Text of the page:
A Rogue Librarian's Reading List

{May 15, 2012}   Code Name Verity by Elizabeth Wein

Plot: In normal times, a trilingual scottish aristocrat and a flight-obsessed girl from Manchester might never have met. In war everything is different: not only do the two young women meet, they work together and become best friends. But when an important mission goes horribly wrong, one of the women is taken prisoner in Nazi occupied France. Under duress she agrees to write the story of how she and her pilot, Maddie, came to be in ennemy territory and what they have planned. This is that story.

This review is based on an ARC provided by Netgalley.

I don’t read a lot of WWII fiction, I couldn’t tell you why. Perhaps it is that these horrors that happened almost 70 years ago still feel too real and immediate for simple entertainment. But I cannot resist a well crafted story and I have loved Elizabeth Wein since I read The Winter Prince. Besides what reader can resist the thrilling adventures of a female pilot and a female spy? Not me.

The narrator, she is called many things but let us call her Verity for simplicity’s sake, is vividly real in my mind and utterly unreliable. She has a sharp intelligence, a foul mouth and dark sense of humour, I often found myself laughing at her descriptions of her circumstances and her captors until I was reminded by some small detail that Verity is actually being tortured. She probably really is a little crazy, but that’s part of her charm. She calls herself a coward but despite her apparent collaboration, she performs countless little acts of resistance some of them clever, others savage.

Performs. That is the perfect verb for Verity. It quickly becomes apparent that this is her greatest skill: she can transform herself into anyone. For this tale, she turns herself into Maddie, her pilot friend, and tells their story from her point of view. At first I was confused: why was she talking about a different girl in her confession? But soon I was too caught up in the adventure to care. Verity’s acting skills make it hard to believe anything she says. But at the same time, she is utterly convincing. I want to  believe her and believe in her.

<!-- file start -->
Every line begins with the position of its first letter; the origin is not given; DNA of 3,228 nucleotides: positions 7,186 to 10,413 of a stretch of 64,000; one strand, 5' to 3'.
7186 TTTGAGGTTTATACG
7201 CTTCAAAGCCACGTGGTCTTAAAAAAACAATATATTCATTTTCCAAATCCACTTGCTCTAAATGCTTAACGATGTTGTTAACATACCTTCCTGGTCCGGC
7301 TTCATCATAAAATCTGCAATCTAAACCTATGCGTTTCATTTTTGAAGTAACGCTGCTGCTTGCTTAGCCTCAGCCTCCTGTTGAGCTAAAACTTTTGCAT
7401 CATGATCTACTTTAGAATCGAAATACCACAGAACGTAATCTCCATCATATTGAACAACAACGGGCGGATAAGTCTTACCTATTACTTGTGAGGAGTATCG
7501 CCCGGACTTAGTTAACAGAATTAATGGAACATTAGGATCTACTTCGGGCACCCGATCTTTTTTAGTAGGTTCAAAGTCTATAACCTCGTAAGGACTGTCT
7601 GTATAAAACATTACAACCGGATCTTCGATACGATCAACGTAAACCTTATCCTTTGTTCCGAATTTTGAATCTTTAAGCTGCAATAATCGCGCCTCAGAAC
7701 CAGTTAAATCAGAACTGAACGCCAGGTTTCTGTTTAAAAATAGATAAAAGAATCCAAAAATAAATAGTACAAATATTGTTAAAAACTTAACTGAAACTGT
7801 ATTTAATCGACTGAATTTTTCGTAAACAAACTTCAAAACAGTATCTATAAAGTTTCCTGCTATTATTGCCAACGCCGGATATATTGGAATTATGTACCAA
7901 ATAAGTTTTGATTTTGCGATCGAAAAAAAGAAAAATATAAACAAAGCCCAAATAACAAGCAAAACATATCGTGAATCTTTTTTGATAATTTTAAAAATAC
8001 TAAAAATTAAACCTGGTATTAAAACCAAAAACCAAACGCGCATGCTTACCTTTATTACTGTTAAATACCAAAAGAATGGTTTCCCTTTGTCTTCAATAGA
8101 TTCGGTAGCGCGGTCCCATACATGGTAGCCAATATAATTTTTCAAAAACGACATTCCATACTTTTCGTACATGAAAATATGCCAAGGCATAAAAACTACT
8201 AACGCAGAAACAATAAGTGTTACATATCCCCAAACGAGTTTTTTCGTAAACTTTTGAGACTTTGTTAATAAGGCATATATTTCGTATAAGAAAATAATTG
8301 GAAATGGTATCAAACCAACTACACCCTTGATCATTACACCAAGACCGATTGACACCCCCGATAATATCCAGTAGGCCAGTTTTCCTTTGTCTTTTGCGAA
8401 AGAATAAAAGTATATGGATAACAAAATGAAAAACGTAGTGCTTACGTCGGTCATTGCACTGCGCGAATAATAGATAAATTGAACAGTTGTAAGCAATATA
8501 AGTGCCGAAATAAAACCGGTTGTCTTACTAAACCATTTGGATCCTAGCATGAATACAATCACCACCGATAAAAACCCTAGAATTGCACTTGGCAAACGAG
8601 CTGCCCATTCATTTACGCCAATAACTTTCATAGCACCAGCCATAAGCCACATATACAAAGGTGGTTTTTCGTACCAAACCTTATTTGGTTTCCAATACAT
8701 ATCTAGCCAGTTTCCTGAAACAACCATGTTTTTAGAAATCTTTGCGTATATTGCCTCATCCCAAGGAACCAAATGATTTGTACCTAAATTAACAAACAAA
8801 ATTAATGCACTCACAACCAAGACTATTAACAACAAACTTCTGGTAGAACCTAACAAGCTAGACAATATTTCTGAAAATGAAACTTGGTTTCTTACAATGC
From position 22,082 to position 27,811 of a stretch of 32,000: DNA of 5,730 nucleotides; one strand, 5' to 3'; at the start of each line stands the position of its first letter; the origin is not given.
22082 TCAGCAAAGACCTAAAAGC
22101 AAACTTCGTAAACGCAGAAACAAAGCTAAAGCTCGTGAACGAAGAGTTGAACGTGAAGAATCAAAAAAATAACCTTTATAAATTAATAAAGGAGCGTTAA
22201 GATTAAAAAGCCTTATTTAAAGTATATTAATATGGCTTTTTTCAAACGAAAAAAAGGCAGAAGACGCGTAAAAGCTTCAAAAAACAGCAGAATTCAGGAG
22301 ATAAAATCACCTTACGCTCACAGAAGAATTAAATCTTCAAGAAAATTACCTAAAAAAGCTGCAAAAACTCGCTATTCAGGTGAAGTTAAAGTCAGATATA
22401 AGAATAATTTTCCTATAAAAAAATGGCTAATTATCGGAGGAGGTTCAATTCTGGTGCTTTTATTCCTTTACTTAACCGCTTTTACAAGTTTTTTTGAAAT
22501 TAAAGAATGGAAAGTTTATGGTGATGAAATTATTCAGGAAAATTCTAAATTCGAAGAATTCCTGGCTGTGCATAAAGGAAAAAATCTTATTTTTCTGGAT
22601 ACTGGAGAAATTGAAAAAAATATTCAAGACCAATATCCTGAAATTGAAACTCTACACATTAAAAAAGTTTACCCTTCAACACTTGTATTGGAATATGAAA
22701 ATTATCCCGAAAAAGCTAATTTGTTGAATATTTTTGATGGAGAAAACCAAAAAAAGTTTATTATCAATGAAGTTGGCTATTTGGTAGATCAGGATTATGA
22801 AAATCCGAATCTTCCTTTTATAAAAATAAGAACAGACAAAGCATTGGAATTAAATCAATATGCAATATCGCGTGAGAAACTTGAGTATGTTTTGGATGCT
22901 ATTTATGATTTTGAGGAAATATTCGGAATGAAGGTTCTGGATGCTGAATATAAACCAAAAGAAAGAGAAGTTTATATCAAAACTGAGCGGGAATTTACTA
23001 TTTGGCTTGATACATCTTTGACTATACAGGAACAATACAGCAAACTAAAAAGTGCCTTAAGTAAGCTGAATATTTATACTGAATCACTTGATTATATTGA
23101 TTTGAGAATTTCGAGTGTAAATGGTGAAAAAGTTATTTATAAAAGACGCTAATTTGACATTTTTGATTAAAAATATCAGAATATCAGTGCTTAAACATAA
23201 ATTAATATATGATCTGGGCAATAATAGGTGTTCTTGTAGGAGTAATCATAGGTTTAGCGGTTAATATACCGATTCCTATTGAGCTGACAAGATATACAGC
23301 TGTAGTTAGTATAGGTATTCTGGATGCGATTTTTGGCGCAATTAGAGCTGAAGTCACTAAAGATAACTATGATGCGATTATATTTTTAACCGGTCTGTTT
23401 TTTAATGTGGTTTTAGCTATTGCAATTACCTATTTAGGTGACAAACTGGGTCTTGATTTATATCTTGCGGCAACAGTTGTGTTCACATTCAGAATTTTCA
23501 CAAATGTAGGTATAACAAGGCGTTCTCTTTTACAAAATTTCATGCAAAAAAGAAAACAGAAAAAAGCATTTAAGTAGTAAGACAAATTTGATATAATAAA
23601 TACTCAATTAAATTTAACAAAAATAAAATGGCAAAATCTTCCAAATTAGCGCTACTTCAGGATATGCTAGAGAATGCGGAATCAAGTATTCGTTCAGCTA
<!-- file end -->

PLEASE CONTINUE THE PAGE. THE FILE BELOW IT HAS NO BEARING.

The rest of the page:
The narrator changes in the second half of the novel. I understand the narrative necessity of it but it was a little disappointing to have Verity’s confession explained and put into context. I liked her twisty, unreliable narrative as it was. Still I would have been disappointed without the closure the second half brings and it is an exciting, well told story in its own right.

This is a beautifully executed war story full of adventure, danger and pain. It is a fascinating history that has taught me a great deal about the roles women played during the war. But above all else this novel is about the unlikely friendship between two girls. They support, help and believe in each other. It is better than any love story Wein could have given us. “It’s like being in love, discovering your best friend.” (p. 68)

Code Name Verity comes out in Canada tomorrow, May 15th 2012. I highly recommend it.

2012 (#48)


I have seen this book come up on a lot of book reviewers blogs lately….I have it on my TBR list but I’m a little afraid that it will be overly heavy but it sounds like it’s pretty good and worth a read through :). Thanks for posting this awesome review and I love the book trailed BTW 🙂

[…] Under Fire is a companion book to last year’s amazing Code Name Verity. Maddie, from the first book, appears, there are more brave female pilots and it takes place during […]

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